Cervical Line Lesions. Neck Lesions. Resorptive lesions. Feline Odontoclastic Resorptive Lesions. Feline Tooth Resorption is the new name for a common condition that causes cats to lose their teeth.
The condition is believed to occur in 29% to 38% of the “healthy” cat population, with “healthy” here defined as cats whose owners have not perceived a problem.
On the other hand, fully half of the cats presented to veterinarians with an oral problem are affected by Feline Tooth Resorption (FTR).
This is one of the most painful conditions a cat can experience. Interestingly, even cats under general anesthesia sometimes flinch reflexively when such lesions are probed.
There are two types of Feline Tooth Resorption:
TYPE ONE FELINE TOOTH RESORPTION
Type 1FTR teeth exhibit inflamed gums and periodontitis. It usually starts at the junction of the cementum and enamel, which is how the process got the name “neck lesions.” While an exact cause has not been determined, it is generally considered to have an inflammatory basis. Therefore, any condition ending in “itis” needs to be avoided. Gingivitis secondary to calculus is the process over which pet owners and their veterinarians have the most control. Daily brushing helps. Hill’s Pet Nutrition Prescription Diet t/d helps. If Type One Feline Tooth Resorption lesions have been discovered in your cat’s mouth, your veterinarian is going to recommend at least annual dental prophylaxis. More frequent cleanings may be needed.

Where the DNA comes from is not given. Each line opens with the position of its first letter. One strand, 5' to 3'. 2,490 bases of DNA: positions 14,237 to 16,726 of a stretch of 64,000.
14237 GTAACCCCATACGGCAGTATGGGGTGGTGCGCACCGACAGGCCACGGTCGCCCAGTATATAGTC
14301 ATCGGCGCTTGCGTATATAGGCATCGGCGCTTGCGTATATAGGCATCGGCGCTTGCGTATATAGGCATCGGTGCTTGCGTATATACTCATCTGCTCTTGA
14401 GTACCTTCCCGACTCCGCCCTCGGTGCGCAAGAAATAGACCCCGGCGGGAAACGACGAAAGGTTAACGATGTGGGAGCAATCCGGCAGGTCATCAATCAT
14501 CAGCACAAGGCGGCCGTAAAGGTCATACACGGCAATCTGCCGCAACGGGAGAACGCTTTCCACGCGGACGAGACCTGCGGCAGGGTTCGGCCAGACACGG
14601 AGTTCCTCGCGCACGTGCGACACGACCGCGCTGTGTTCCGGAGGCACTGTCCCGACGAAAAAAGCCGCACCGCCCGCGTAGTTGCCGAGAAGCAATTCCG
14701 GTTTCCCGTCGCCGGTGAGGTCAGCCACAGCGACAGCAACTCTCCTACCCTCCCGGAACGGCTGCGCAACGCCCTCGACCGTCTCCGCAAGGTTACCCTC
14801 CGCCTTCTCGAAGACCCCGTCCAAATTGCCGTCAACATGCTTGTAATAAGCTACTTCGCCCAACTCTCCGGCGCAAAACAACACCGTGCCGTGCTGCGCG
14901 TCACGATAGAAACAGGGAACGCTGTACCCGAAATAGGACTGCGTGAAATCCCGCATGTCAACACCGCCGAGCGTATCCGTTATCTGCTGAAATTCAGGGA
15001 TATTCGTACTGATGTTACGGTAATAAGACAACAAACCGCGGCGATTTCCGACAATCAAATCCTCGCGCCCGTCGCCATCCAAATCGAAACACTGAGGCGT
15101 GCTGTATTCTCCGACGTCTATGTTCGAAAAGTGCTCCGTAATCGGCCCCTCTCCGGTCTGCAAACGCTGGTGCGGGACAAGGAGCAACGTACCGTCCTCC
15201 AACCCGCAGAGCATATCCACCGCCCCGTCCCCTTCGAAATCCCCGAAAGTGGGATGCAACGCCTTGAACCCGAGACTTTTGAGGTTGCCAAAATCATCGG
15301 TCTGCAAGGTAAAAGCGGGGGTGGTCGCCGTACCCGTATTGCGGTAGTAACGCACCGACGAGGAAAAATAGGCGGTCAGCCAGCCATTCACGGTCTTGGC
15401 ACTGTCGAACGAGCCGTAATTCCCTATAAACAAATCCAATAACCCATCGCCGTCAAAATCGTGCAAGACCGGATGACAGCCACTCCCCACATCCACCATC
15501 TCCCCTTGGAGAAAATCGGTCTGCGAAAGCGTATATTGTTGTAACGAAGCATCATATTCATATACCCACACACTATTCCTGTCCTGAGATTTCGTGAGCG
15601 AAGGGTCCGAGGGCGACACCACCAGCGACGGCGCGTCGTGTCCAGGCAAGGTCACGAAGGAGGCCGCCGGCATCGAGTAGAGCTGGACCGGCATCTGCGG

TYPE TWO FELINE TOOTH RESORPTION
Type 2 FTR teeth is believed to begin at the apex, or tip, of the tooth root. Destruction of the tooth progresses inside the tooth until the tooth appears moth-eaten on dental X-rays.
TYPE THREE FELINE TOOTH RESORPTION
Interestingly, not only can lesions of Types 1 and 2 be found in the same mouth, they can occur in the same tooth! In a double-rooted tooth, each root may be affected by a different type of Feline Tooth Resorption. Such a tooth is said to have Type 3 Tooth Resorption.
The treatment for both types of Feline Tooth Resorption lesions is similar: the teeth are extracted. In the case of Type-2-affected teeth, the root of the tooth is usually left behind. There are two reasons for this approach. One, the root is often obliterated by the disease process. Two, what root is left often ankyloses, or fuses, with the bone, making it nearly impossible to remove. In both cases, after removal of the tooth, the defect is sutured.
The cause of Feline Tooth Resorption, by any name, remains elusive. As stated above, Type 1 lesions appear to be associated with poor dental hygiene. It has been postulated that Type 2 lesions may occur because of excessive vitamin D in cats’ diets.
See you tomorrow, Dr. Randolph.